In addition to trading pieces of equal or higher worth we also face the problem of ‘threat’. When you put Primal on a beast and send it in you spend it’s threat for the following turn as well, because your opponent knows with certainty that it will frenzy and there’s no way of preventing it (so far). That means an opponent can ignore it completely by feeding it a single model, line up what he needs to kill it the following turn, and then go about destroying the rest of your army.
When you put these things together you end up with this: In order for Primal to be worth it you need to kill something that is ‘at least’ twice as important as the pieces you trade for it. Important is not always measured in points costs, and if Primal will allows you to win by assassination or scenario where you couldn’t without Primal then of course it’s important enough, so what’s the problem?
Living without Primal
The problem is that Primal is often used to allow one heavy to kill another, and if you agree with what I’ve just written that’s a losing trade. You end up losing the heavy and probably something else because of the way Primal affects the game, but what if you sent in two heavies in the first place?
- We charge in a heavy, reducing the target to about 25% of it’s initial boxes. If we had used Primal the target would be dead.
- We charge in a second heavy with Lightning Strike, kill the target and retreat out of range of retaliation.
Now what happens is that our first heavy most likely dies, and how is this better than before? It’s better than before because you chose which heavy he’s going to kill because it still has a lot of threat if he doesn’t, it’s better because you have a better shot at choosing what he needs to use to kill your heavy and that keeps those models away from other heavies, and it’s a lot better if the dice intervene and your heavy survives or he rolls poorly and needs to dedicate additional resources.
If you stay way from Primal you get more control of your game, and even though a kill takes more resources to achieve you lose less resources in the process which evens it out in the long run. This is what I felt in the first game I had without the Gorax and a lot of things suddenly clicked into place.
But what about Colossals?
Colossals don’t usually die to one heavy with Primal anyway, unless the caster has a secondary way of increasing damage and brings in Ghetorix, a Feral, or a Stalker or stripps the defensive spells on the Colossal first. With Primal we could send in Ghetorix to do the job, kill the Colossal, and lose Ghetorix afterwards.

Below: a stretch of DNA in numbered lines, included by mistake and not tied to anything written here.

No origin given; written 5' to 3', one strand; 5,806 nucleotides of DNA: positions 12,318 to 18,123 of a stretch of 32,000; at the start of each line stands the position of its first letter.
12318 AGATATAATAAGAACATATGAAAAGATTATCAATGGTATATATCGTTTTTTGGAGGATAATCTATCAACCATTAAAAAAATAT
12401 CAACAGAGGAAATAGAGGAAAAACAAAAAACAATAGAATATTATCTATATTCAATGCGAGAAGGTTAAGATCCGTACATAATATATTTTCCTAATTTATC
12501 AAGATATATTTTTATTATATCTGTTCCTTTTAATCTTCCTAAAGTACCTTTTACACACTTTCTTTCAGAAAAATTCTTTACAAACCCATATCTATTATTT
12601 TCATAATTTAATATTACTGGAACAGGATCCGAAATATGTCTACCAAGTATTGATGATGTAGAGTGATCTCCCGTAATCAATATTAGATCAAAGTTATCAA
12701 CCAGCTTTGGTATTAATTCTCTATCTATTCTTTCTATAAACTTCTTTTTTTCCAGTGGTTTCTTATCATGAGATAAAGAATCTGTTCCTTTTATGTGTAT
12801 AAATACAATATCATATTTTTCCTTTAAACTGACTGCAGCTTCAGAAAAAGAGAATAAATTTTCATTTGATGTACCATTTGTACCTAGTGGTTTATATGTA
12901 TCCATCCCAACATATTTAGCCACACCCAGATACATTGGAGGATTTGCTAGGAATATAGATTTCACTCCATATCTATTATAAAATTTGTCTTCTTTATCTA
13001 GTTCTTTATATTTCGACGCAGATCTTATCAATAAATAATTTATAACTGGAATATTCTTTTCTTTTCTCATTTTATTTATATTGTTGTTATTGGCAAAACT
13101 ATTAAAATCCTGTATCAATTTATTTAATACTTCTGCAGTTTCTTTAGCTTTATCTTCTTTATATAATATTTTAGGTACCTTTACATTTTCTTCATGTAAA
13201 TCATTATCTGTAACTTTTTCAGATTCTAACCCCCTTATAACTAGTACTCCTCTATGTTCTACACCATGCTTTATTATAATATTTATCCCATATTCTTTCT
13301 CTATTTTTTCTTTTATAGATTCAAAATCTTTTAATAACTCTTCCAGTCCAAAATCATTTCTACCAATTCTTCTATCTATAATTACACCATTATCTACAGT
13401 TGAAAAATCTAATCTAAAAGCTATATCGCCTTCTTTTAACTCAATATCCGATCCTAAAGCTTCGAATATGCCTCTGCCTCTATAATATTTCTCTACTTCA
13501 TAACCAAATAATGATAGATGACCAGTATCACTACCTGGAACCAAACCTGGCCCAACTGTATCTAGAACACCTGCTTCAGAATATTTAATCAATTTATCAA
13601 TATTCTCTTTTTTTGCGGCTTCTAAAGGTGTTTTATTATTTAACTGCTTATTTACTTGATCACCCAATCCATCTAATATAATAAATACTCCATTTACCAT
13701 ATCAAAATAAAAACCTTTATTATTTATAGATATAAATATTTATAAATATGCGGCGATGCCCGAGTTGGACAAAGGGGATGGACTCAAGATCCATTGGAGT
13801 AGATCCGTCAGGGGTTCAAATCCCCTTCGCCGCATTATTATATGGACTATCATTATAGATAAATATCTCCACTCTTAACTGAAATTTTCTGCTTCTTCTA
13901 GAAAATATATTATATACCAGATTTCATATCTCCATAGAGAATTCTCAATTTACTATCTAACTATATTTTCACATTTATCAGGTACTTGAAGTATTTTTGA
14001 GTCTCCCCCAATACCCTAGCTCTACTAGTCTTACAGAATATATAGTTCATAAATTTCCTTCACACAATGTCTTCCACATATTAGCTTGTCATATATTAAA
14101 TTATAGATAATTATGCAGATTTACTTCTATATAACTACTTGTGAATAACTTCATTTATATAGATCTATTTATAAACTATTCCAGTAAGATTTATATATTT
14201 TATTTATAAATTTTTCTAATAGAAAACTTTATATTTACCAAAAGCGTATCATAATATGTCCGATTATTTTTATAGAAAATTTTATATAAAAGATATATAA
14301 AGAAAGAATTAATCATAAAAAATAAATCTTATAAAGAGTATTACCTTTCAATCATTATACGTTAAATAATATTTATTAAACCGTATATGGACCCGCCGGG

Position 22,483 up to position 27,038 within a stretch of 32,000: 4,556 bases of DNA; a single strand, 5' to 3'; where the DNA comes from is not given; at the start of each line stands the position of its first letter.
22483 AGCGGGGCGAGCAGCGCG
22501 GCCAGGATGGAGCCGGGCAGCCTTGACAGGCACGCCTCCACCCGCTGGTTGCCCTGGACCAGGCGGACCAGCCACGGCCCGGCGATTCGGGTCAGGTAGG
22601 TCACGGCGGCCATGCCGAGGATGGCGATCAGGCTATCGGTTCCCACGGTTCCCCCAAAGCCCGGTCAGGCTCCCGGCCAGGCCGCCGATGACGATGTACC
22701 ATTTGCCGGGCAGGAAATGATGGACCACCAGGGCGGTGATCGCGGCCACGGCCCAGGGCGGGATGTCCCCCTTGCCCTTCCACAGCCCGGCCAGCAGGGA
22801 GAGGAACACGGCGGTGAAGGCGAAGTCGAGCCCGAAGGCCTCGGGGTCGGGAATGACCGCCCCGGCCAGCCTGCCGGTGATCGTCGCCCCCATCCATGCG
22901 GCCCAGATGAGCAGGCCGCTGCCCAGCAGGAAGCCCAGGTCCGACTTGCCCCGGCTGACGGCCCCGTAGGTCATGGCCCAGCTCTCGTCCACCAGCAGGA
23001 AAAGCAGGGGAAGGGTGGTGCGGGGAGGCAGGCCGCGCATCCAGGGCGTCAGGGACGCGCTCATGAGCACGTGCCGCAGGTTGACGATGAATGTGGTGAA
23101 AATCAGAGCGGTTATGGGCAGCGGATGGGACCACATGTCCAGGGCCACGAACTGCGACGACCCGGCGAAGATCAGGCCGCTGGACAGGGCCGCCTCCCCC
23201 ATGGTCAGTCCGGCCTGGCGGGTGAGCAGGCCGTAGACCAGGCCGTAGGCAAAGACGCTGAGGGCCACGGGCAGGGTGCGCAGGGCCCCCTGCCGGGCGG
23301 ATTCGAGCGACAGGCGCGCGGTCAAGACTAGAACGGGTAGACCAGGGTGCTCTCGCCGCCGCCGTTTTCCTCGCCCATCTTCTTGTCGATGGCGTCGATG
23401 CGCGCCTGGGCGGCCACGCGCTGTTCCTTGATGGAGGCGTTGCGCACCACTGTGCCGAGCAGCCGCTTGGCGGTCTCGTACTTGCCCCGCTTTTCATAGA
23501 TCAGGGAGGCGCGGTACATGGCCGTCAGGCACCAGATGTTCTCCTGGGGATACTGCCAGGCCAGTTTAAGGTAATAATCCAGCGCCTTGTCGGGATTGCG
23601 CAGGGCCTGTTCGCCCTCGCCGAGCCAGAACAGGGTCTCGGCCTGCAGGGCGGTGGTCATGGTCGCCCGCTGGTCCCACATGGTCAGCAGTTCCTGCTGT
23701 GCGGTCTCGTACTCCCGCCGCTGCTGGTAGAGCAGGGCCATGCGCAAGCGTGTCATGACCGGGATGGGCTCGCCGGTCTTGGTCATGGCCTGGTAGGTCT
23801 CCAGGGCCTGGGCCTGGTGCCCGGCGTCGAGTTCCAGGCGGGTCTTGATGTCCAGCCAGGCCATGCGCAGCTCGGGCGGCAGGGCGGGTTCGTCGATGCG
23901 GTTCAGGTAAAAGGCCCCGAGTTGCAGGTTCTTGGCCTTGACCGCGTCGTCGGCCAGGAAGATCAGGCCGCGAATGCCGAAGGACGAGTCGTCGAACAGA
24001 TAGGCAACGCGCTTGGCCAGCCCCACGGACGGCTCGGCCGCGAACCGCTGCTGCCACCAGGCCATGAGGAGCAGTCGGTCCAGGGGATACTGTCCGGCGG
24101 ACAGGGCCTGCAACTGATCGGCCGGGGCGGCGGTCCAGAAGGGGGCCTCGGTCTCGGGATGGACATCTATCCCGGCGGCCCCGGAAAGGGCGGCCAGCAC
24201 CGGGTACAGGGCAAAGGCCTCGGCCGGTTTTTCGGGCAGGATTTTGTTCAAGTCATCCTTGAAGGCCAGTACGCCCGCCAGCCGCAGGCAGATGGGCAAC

We could also send in Ghetorix without Primal, and then send in a Stalker to finish the job and Sprint away. This forces an opponent to go all in on Ghetorix or face him the following round as well, and if he has an ARM buff he might even make it out alive or drain a mountain of resources before going down (I had him survive a Bomber, an Earthborne, an Impaler, Jarl Skuld, a Fellcaller, and Skaldi Bonehammer all going to town on him on the same round, and he even survived it).
If Ghetorix had Primal an opponent could ignore him for a round while feeding him a model, then line up a pile of guns and some upkeep removal, before stripping his ARM buff and gunning him down like a dog. Colossals are big targets but two Warpwolves will bring them down if you get rid of defensive spells and abilities, even without Primal.
Playing without a Gorax makes some sort of upkeep removal very important since there’s no way you can get an Arcane Shielded Stormwall down without Primal if you don’t have a secondary damage buff. If you have Curse of Shadows or something else to add damage, then y0u can take them down without Primal or Upkeep removal, but if you don’t (like pKrueger) then upkeep removal should be considered mandatory.
Now I have to see if this theory holds true. I only have one game with it but that game was heaven compared to my other games with pKrueger, so let’s hope it stays that way. On the other hand it could all turn out to be a mirage but if that happens I can always put the Gorax back in the list and begin working on a new cause for my problems.
Either way I’ll keep working on it and writing about it, and if it turns out I’ve found the solution (well stolen and adapted it) then hooray, and if not you can all get to do the ‘I told you so’ dance.